New to the world of hosting, servers and domains? Google is great, but when it comes to techie terms, a quick search can make things even more confusing. Definitions tend to describe the word or phrase using other words or phrases that you’ll then have to Google. And before you know it you’re down a rabbit hole of definition after definition.
Luckily, we’ve got a guide to some of the most common terms, phrases and acronyms you might hear when delving into these confusing waters, written by someone who was once equally as overwhelmed as you might be.
Antimalware – a type of software program created to protect IT systems and individual computers from malicious software.
ISO 27001 – an international standard to manage information security.
Uptime – the time that a machine, like a computer, is in operation. This is shown as a percentage of time that a machine has been working and available. If a system has high uptime, it shows that it’s more reliable.
SLA (Service Level Agreement) – This describes the products or services that will be delivered from a provider to a customer and sets expectations.
AES-256 (Advanced Encryption Standard) – This is a virtually impenetrable encryption algorithm that converts your plain text or date into a Cypher (a code).
SSD (Solid State Drive) – This serves as your computer’s long-term memory, storing and remembering files even when your device is off.
HDD (hard disk drive) – A type of storage used in laptops and desktops. It keeps hold of the stored data, even when the device is off, like SSDs.
HDDs are cheaper and offer more storage than SSDs, but SSDs are quieter, smaller and faster.
NVMe (nonvolatile memory express) – A type of SSD, which is much faster than other storage options.
PHP (Hypertext Preprocessor) – An open-source, free server-side scripting language, widely used in web development.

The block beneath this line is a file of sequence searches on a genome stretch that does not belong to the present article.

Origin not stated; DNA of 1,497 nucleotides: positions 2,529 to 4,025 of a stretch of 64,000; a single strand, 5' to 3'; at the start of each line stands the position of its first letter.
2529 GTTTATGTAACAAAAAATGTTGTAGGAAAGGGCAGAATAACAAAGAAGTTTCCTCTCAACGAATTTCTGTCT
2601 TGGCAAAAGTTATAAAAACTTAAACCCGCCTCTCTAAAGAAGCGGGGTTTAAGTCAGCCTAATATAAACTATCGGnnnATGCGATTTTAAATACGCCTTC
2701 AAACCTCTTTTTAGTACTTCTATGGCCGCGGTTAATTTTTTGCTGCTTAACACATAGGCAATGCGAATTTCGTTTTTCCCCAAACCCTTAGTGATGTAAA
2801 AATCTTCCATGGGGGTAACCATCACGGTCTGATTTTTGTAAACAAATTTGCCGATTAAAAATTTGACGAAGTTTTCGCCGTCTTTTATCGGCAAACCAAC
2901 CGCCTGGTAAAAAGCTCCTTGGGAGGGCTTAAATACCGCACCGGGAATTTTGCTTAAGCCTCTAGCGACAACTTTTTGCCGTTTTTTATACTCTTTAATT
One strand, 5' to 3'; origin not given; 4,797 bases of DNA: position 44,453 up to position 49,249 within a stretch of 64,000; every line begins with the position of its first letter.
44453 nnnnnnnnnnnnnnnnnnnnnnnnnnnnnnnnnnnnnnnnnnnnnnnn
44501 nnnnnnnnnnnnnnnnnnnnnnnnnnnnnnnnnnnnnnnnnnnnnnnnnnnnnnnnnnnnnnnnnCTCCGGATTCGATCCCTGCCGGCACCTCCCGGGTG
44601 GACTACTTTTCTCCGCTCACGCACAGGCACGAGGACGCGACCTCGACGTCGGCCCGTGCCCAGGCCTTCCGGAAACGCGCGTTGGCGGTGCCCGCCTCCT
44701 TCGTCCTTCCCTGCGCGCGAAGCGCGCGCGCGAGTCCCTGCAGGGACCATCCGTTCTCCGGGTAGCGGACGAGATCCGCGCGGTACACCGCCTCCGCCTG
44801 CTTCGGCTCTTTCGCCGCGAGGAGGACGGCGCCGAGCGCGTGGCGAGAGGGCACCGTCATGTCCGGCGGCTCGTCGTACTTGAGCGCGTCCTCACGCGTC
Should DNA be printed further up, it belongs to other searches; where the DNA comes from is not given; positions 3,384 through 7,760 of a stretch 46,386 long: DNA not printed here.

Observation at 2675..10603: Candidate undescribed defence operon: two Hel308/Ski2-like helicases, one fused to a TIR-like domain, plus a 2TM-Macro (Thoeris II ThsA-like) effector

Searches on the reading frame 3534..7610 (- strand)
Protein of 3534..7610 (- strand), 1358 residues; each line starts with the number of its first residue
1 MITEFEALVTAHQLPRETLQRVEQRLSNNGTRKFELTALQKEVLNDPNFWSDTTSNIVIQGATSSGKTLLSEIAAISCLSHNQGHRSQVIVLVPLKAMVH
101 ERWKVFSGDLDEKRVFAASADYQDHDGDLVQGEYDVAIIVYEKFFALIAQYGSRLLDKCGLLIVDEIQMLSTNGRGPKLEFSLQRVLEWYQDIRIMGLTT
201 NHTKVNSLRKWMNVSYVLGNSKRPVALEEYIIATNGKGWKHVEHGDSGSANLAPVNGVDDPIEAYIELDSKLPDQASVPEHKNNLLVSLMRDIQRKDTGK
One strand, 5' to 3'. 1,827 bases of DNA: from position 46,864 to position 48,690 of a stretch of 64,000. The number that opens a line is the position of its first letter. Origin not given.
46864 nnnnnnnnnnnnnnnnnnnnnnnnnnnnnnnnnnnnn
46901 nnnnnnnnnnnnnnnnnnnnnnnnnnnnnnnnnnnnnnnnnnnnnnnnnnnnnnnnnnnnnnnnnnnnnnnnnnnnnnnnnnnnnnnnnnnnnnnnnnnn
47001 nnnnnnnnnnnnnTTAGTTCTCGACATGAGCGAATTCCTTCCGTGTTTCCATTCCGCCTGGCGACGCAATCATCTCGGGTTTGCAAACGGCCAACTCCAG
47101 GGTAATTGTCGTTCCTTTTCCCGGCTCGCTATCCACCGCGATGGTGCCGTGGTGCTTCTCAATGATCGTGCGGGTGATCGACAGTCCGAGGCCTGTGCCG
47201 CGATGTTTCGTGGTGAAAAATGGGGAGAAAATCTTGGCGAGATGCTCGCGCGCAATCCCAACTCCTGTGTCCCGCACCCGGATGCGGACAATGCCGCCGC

CPU (Central Processor) – This is the main component of a computer that acts as its control centre.
RAM (Random-access memory) – Short term-memory where data is stored as the processor needs it.
ECC RAM (error correction code RAM) – A type of RAM found in servers. It’s mostly used by businesses and professionals. It has an extra memory chip for error detection and correction.
OS (Operating System) – A program that, after initially being loaded into a computer, manages all of the other application programs in a computer.
AMD (Advanced Micro Devices) – A company that designs and manufactures computer processors and CPUs (central processors).
EPYC – A brand of microprocessors designed and sold by AMD.
Ryzen Pro – A processor designed by AMD.
Microarchitecture – the digital logic that allows an instruction set to be executed. Or a combination of things which forms a processor.
VM (virtual machine) – A computer resource that uses software instead of a physical computer to run programs and deploy apps.
Virtualisation – This means creating virtual versions of servers, networks and other physical machines.
Hyper-V – A Microsoft product that lets you create and run a software version of a computer (a virtual machine).
VPN (virtual private network) – A service that lets you search the web safely and securely. It protects your data by hiding the IP address, so you’ll be anonymous.
VPS (Virtual private server) – This type of server spreads resources over several virtual machines (VMs). This means you share server space with others, but get your own resources. So you won’t have to battle for performance and won’t be slowed down.
Dedicated server – Similar to a VPS in that you get your own resources, except on a dedicated server you get the entire server to yourself as well.
Cloud server – This server uses a network of many interconnected virtual servers, which work together as a single server would. So if one server goes down, there’s no disruption to your service, as your resources are replicated across every server in the network.
Shared hosting – This kind of hosting involves multiple users being hosted alongside each other on a single webs server. You won’t know who else you’re sharing with and you’ll get a limited number of resources which have been pre-agreed in your package.
Bare Metal servers – A bare metal server is a physical machine, dedicated to one user. They’re good for demanding applications or heavy workloads due to the extra features and high performance.
Keep it simple
We don’t like to overcomplicate things. Our servers, hosting services and products are all supported 24/7 by our team of experts, here to help with anything you need. If you’re struggling to choose a product or server, our team can give you a hand making that final decision. So, whether you’re looking for web hosting, a domain name, email hosting or a dedicated server, we can help keep things simple.
If you have any questions or need any help, give us a call on 0333 0142 700 or send us a message via live chat.